It was an honor to be joined by the First Lady of Japan, Mrs. Akie Abe and the office of the Consulate General of Japan on September 26 for a shoreline cleanup of Jamaica Bay. Participants in the cleanup also included staff from the National Park Service and Gateway National Recreation Area, as welll as several volunteers.
From September 23 to September 27, Mrs. Akie Abe visited the New York accompanying Prime Minister Shinzo, where she had various exchanges with many people. In addition to participating in a beach cleanup on September 26, she also visited the American Littoral Society offices in Jamaica Bay and received a briefing from Tim Dillingham, Executive Director of the Society, and Don Riepe, Jamaica Bay Program Director, about Littoral Society conservation activities in the Jamaica Bay.
SUBMIT YOUR COMMENTS BY MARCH 9 TO PROTECT THE OCEAN AND COAST!
On January 4, 2018 the Department of the Interior released a Draft Proposed Plan for new offshore oil and gas leases. This radical proposal puts over 90 percent of our offshore waters up for lease to the oil and gas industry. We are working to empower citizens to make raising your voice as easy and meaningful as possible. Your comments must be submitted to the Bureau of Ocean Energy Management by March 9.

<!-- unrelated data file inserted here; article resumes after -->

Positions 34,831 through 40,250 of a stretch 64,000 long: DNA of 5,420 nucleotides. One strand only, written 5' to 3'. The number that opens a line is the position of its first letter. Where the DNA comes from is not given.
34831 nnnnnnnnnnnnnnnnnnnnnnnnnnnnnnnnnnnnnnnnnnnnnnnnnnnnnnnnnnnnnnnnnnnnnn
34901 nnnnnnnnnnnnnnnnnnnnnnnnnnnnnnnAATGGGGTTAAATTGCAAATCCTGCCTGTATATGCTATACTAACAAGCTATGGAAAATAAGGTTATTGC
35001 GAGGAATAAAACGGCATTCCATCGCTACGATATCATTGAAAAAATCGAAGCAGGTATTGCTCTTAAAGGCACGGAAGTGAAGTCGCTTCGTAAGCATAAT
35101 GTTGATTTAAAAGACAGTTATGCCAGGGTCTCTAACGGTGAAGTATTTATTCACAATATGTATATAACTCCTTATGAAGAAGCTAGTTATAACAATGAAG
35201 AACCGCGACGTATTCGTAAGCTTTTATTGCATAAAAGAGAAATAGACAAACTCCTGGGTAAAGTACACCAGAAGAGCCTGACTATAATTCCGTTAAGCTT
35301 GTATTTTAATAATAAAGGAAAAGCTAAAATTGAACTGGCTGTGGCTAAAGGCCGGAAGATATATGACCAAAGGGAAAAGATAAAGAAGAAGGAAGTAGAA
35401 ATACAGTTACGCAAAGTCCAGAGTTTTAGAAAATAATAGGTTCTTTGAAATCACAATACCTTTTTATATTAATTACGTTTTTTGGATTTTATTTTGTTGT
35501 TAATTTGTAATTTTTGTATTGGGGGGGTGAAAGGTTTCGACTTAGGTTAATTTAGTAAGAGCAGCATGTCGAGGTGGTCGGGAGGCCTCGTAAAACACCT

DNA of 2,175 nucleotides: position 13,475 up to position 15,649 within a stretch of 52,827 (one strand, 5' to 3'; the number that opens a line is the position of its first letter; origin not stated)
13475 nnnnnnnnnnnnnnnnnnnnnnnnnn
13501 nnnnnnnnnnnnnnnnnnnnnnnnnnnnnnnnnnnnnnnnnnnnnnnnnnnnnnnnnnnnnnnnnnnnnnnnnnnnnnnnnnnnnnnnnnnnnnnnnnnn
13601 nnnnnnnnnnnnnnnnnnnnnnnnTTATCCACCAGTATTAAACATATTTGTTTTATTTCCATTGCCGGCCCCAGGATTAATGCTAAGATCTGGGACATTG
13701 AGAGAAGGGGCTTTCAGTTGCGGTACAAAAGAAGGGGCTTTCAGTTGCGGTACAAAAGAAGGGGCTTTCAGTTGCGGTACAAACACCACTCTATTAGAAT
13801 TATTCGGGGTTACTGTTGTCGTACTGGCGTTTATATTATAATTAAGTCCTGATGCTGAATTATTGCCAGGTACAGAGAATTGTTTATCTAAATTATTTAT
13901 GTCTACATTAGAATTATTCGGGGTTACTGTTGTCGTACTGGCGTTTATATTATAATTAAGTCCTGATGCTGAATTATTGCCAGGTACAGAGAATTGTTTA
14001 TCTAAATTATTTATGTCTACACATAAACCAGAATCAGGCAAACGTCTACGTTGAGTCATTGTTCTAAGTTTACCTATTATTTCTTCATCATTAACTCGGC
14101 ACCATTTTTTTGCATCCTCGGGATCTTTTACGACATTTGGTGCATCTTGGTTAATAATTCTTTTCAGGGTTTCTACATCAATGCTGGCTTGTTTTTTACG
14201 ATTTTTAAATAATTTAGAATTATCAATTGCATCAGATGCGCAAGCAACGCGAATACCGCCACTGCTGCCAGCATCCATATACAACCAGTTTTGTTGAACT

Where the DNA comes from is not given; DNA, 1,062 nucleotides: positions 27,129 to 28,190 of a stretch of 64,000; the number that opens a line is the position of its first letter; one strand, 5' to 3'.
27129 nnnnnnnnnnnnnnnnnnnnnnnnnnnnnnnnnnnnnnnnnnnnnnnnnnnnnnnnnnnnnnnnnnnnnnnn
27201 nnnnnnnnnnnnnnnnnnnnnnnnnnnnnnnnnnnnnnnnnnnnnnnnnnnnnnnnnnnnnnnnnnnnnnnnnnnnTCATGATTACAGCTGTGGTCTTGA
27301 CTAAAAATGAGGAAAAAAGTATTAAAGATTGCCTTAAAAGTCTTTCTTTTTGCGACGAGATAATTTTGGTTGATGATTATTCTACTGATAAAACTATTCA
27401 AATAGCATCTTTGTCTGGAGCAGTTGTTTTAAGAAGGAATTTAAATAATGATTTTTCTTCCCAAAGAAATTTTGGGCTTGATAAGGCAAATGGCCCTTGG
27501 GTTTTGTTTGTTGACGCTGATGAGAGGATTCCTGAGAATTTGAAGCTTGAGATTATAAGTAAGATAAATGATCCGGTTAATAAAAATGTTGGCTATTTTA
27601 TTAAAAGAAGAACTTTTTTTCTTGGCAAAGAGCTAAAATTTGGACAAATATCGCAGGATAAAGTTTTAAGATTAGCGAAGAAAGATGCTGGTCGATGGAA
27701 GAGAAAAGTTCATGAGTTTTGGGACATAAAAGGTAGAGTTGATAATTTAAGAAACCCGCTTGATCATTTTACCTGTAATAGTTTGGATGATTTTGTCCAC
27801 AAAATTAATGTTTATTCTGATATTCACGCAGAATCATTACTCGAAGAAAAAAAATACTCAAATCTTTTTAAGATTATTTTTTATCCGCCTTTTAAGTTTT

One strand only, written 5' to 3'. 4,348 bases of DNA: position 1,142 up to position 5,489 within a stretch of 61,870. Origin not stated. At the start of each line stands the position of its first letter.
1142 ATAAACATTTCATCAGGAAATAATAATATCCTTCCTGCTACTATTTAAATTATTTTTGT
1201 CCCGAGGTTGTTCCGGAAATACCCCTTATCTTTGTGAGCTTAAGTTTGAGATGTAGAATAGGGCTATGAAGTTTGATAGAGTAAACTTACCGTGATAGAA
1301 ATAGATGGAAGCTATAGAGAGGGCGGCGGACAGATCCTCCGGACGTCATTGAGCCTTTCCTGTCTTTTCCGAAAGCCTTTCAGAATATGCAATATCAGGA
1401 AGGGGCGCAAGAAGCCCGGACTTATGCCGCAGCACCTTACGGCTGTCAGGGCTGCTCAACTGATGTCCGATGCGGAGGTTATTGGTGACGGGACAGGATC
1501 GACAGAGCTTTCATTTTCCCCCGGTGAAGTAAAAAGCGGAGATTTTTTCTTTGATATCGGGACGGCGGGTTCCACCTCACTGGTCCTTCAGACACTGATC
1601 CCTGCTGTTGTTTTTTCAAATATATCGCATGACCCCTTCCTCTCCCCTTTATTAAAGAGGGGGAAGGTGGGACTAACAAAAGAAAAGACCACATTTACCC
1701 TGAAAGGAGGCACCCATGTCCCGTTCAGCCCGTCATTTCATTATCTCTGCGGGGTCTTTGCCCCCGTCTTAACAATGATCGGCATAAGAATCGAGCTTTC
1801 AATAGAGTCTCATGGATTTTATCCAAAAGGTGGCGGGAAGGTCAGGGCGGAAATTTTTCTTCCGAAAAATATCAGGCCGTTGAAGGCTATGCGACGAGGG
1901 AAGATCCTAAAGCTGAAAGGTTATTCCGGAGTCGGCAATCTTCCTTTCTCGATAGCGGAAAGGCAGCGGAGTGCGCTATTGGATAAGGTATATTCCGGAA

This ill-conceived leasing plan puts our coastal communities, health, and national security in harm’s way. Allowing this proposal to advance will put tourism economies at risk of being destroyed; leave historic fishing livelihoods one spill away from being shut down and devastated for years; and could cause decades of living and playing along our beautiful oil-free shores to be completely swept away by a dirty, polluting industry.
Take action! Join us in opposition by sharing your personal perspectives by March 9. Your individual opposition is the most powerful way to convey to our federal representatives why this plan must be abandoned.
The task seemed imposing at the start of the day: Turn 50 tons of whelk shell into a reef off a remote beach on the Delaware Bay using little more than manual labor.
But thanks to 70 volunteers, aided by staff from the American Littoral Society, Conserve Wildlife Foundation of NJ and the US Fish and Wildlife Service, that mountain of shells turned into something worth shell-a-brating.
The work was done as part of the Third Annual Shell-A-Bration, an event which has brought together people from nearby communities to help protect and restore beaches damaged during Hurricane Sandy in 2012. This year's event was held on Saturday, April 8 at Thompsons Beach in Maurice River Township, NJ.